This article was originally published in the July 29, 2022 edition of the San Antonio Express News. Read the full online article here.
Like many people building a new home, Lori Urbano had a wish list of things she wanted in her new place: a spa-like owner’s bedroom, a media room with surround sound, at least two* *guest rooms on the ground floor and an exercise room.
But Urbano is also an home builder, owner of San Antonio-based Urbano Design and Build. So when she was designing her new home, she also wanted it to be a showcase where potential clients could see examples of designs, techniques and products she likes to bring to her jobs.
“I added a lot of different things to the house so clients can see them in a real-life setting,” she said. “Any of them could work in any house, depending on how you use it.”
Urbano, 48, has been a builder for 20 years and has lived in several different homes, but this was the first house she built for herself.
“It’s funny because people would always ask me, ‘Well, what does your home look like?’ ” she said. “But I didn’t have time to build the kind of house I wanted for myself.”
She purchased a lot in the Inverness neighborhood near Wurzbach Parkway and N.W. Military Highway back in 2015, but other jobs kept her from starting the project.
Then the pandemic hit.
“I thought, well, things are gonna be slow for a while, so maybe now’s the time to build,” she said. “Then two months later everybody started calling and we got real busy. But I was still able to build the home that I wanted.”
Construction started in June 2020, and she moved into the house in May 2021. She declined to reveal the home’s cost.The four-bedroom, 5 ½-bath house was built in the transitional style, a look she describes as “contemporary but not too modern,” with an interior leavened with midcentury modern furnishings.
“There are elements in here that are contemporary, like the Euro cabinets in the kitchen,” she said. “But then I ended up doing a quartzite countertop to soften things up.”
The house opens with a grand, two-story entryway that utilizes multiple materials to illustrate how they can blend harmoniously. These include limestone walls that extend in from the home’s exterior, 30-by-30-inch porcelain floor tiles that complement the limestone, an L-shaped stairway made with custom stained white oak treads, black metal handrails and glass balusters and a wooden, tongue-and-groove ceiling.
To the left of the foyer is the main living area, entered through an exceptionally high and wide doorway that tricks the mind into perceiving the house as being larger than it actually is. It was a deliberate design decision, Urbano said.
“When you have wide open spaces, the house obviously doesn’t feel as small,” she explained. “This house is only 3,800 square feet, but it feels a lot larger. I mean, you can have a 6,000-square-foot home, and if it’s not designed properly, it can it feel very, very small.”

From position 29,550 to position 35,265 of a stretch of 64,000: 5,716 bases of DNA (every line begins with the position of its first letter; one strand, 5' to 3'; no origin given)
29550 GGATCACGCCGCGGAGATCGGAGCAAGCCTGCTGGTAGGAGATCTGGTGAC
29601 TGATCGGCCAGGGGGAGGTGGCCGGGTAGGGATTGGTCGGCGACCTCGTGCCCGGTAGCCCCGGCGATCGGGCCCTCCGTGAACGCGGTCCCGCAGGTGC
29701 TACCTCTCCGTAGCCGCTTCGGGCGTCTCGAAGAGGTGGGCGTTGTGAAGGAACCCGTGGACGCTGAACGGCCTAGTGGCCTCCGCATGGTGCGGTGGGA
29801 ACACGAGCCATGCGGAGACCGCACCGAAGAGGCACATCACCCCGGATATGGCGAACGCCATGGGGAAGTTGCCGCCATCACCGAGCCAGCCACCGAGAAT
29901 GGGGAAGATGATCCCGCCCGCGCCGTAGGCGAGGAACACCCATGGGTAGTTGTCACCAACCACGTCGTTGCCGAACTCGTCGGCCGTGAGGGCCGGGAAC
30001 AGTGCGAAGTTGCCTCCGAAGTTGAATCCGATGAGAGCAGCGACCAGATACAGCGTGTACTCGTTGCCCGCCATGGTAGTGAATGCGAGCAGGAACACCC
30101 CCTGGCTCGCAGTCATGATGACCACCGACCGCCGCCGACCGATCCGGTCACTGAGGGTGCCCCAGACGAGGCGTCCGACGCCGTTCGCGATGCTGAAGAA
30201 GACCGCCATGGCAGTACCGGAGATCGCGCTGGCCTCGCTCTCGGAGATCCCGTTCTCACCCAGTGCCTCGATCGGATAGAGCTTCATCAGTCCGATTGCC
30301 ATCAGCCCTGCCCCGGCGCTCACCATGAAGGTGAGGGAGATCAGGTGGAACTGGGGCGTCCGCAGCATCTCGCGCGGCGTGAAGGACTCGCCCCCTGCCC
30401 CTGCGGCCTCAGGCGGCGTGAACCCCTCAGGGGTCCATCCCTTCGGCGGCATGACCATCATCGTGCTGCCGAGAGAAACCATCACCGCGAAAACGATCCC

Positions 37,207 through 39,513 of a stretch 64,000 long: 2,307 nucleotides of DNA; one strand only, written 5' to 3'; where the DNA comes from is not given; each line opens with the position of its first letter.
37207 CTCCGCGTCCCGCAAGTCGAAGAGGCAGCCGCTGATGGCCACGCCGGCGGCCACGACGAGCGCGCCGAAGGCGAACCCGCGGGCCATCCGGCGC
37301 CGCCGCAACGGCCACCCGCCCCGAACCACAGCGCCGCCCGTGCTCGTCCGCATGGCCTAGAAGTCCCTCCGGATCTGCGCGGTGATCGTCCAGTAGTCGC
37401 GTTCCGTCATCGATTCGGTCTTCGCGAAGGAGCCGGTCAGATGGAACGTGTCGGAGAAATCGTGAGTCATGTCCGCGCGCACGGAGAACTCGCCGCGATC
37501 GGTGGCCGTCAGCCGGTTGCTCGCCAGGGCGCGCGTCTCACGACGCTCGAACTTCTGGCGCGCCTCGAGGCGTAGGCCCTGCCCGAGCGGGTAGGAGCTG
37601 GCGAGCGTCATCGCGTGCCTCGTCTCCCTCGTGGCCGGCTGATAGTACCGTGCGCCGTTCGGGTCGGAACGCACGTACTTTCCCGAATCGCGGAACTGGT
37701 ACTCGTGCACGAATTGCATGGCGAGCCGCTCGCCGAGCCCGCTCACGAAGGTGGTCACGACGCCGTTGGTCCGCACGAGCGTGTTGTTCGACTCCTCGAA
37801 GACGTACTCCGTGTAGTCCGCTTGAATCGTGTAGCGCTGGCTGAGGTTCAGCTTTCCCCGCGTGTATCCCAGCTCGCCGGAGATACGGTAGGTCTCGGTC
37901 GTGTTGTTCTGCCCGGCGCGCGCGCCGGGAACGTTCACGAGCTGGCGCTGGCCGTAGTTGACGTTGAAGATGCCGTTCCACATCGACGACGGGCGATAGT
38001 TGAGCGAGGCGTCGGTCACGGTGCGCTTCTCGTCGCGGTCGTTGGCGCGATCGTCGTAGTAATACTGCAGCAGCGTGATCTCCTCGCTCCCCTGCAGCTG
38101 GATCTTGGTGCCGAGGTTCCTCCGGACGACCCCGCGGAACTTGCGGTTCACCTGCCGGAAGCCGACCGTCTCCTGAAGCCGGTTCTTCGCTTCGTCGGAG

The living area is furnished with midcentury reproduction seating in rust, blue and neutrals surrounding a splay-legged coffee table and oriented toward a gas fireplace faced with lime plaster rather than the more common stone or brick because she wanted “something timeless.” The off-white material shows the trowel marks, giving it a subtle depth.
In the adjacent kitchen, the focal point is the 11-foot center island with a waterfall edge of quartzite swirled in charcoal gray, ashy blue, green and brown taupe. Urbano said she so wanted the island top to pop that she had the same plaster from the fireplace applied in place of a traditional backsplash.
“It’s treated with a sealant, so it’ll keep that nice, clean look,” she said. The look is so attractive in fact, she’s already using it for a backsplash on another house she’s building for clients who saw it while visiting her house.
Throughout the living area, the neutral walls are set off with pieces of her art collection, mostly colorful abstracts and San Antonio artists, including Bettie Ward, Ben Mata, Lucy Peveto and Eric Breish.
“I like to have the colors of the art to pop,” she said. “That’s why I keep the walls neutral.”
The* *living area’s 18-foot ceiling is traversed with large wooden decorative beams she said help give the room character.
“And that’s real timber, not wrapped beams,” she said. “They were more expensive and a real pain to lift into place, but I wanted it, so I did it.”
Several other things she wanted were a metal dining table imported from Australia, the breakfast table from Turkey and living room furniture purchased while she was in Miami.
The ground floor owner’s suite has two striking design elements: a vaulted ceiling (“I like to do a vaulted ceiling whenever I can,” she said) and wood paneling with decorative molding behind the bed.
“I kept on hanging art on that wall, but nothing worked,” she said. “Then I was in Miami and I saw something like this but in a different color and a different pattern. So when I came home I played around with the idea and I fell in love with it.”
She installed a heated floor in the bathroom — another feature she now includes in most of her new builds — as well as a soaking tub and a large, glass-enclosed walk-in shower. She used the lime plaster here, too, tinting it a light gray for a different, darker look, and to show the material’s color options.
Upstairs there are two bedrooms, one of which serves as a home theater, complete with cozy seating, and ice maker for drinks and a big bowl of movie theater candy.
“We’ve watch everything from comedies to action to dramas,” she said. “During the pandemic, I think I watched everything on Netflix and Prime.”
Editor’s note: This article has been updated to correct Urbano’s occupation.